Civitas Social Housing (CSH) has met its dividend targets, grown its NAV and invested over £674m into 557 properties (housing almost 3,750 tenants) since its launch in November 2016. It has now merged its C shareand ordinary share portfolios and is focused on making best use of its capital structure (it plans to borrow more money so that its loan to value ratio rises to 35%), which should further strengthen its revenue account (as the income it generates on the properties it buys should be meaningfully higher than the interest it pays on its loans).
Over the past few months, a number of the Registered Providers that are counterparties to CSH’s leases have been issued with grading under review notices by the Regulator for Social Housing. This note takes a look at this issue and offer some thoughts as to why the regulator’s actions should have minimal direct impact on CSH but, in the medium-term, should serve to enhance the quality of its earnings.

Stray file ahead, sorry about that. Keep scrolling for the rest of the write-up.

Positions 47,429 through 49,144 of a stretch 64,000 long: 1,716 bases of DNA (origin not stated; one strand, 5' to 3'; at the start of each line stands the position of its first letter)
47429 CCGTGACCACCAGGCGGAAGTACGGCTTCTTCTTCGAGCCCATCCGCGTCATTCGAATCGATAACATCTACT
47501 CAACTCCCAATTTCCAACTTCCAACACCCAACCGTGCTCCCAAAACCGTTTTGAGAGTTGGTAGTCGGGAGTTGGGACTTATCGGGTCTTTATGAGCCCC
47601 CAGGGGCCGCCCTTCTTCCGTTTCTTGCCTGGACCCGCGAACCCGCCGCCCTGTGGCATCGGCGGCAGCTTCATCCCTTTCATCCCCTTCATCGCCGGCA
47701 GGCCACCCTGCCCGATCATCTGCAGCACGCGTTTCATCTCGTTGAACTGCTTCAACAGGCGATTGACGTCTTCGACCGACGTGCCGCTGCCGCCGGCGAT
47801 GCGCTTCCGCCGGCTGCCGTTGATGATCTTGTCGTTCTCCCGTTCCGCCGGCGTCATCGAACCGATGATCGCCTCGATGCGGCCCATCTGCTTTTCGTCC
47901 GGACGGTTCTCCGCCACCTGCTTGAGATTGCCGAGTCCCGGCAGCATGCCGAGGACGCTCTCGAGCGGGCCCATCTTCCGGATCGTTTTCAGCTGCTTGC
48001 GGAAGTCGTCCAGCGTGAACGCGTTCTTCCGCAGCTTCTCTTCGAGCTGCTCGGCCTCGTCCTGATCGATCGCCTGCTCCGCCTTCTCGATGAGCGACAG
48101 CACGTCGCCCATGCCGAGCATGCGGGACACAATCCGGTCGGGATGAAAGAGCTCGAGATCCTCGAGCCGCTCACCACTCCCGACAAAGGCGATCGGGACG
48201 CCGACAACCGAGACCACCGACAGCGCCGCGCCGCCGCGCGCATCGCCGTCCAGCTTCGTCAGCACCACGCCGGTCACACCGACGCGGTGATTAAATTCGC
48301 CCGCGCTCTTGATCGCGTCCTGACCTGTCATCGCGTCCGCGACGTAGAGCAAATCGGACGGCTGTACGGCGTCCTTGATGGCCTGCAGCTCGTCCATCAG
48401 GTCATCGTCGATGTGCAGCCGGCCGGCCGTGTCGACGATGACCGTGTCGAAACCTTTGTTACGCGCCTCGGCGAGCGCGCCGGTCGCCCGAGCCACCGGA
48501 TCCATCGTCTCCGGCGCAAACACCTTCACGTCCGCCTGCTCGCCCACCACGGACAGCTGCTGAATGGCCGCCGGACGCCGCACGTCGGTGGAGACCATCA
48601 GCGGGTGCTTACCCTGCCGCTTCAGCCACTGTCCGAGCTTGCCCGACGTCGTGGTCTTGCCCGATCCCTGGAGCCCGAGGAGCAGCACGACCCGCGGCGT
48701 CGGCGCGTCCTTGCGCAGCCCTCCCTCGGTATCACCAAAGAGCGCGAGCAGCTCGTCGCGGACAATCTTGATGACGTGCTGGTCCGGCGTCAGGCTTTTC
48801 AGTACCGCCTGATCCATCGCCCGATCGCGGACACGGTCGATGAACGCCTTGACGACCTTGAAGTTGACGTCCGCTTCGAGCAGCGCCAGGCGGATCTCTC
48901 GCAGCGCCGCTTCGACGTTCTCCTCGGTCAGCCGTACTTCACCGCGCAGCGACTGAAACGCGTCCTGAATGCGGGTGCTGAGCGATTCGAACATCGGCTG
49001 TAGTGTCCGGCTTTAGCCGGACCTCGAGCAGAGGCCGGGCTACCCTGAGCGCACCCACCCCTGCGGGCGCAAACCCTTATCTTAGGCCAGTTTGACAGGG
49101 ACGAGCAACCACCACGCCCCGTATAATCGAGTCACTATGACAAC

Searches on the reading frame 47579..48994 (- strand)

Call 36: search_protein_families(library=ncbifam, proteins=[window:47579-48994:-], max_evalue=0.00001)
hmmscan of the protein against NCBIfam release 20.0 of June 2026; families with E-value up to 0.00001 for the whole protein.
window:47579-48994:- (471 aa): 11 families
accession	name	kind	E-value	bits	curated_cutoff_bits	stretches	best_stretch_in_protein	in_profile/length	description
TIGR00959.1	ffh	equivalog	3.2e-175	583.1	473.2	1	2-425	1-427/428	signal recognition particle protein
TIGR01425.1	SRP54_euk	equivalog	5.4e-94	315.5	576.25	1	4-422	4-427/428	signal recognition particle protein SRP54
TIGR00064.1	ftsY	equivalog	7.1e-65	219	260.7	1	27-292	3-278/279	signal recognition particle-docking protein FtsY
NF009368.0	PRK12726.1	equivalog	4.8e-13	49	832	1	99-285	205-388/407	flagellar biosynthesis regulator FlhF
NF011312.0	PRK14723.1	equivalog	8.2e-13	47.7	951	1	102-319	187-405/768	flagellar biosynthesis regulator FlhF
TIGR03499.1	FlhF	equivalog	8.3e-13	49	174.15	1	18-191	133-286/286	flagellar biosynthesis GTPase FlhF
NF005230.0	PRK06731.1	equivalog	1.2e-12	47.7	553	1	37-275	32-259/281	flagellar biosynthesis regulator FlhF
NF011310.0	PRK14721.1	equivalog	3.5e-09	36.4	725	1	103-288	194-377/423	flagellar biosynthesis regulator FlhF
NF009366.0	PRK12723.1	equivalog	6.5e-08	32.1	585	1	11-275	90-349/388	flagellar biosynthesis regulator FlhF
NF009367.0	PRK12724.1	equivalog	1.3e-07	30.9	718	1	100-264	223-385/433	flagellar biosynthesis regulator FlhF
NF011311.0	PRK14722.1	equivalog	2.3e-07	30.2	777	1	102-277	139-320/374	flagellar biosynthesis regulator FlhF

Income and capital growth from social housing
CSH aims to provide its shareholders with an attractive level of income, together with the potential for capital growth from investing in a portfolio of social homes. The company expects that these will benefit from inflation adjusted long-term leases or occupancy agreements with Registered Providers (see page 2) and that they will deliver, on a fully-invested and geared basis, a targeted dividend yield of 5% per annum on the issue price. CSH intends to increase the dividend broadly in line with inflation.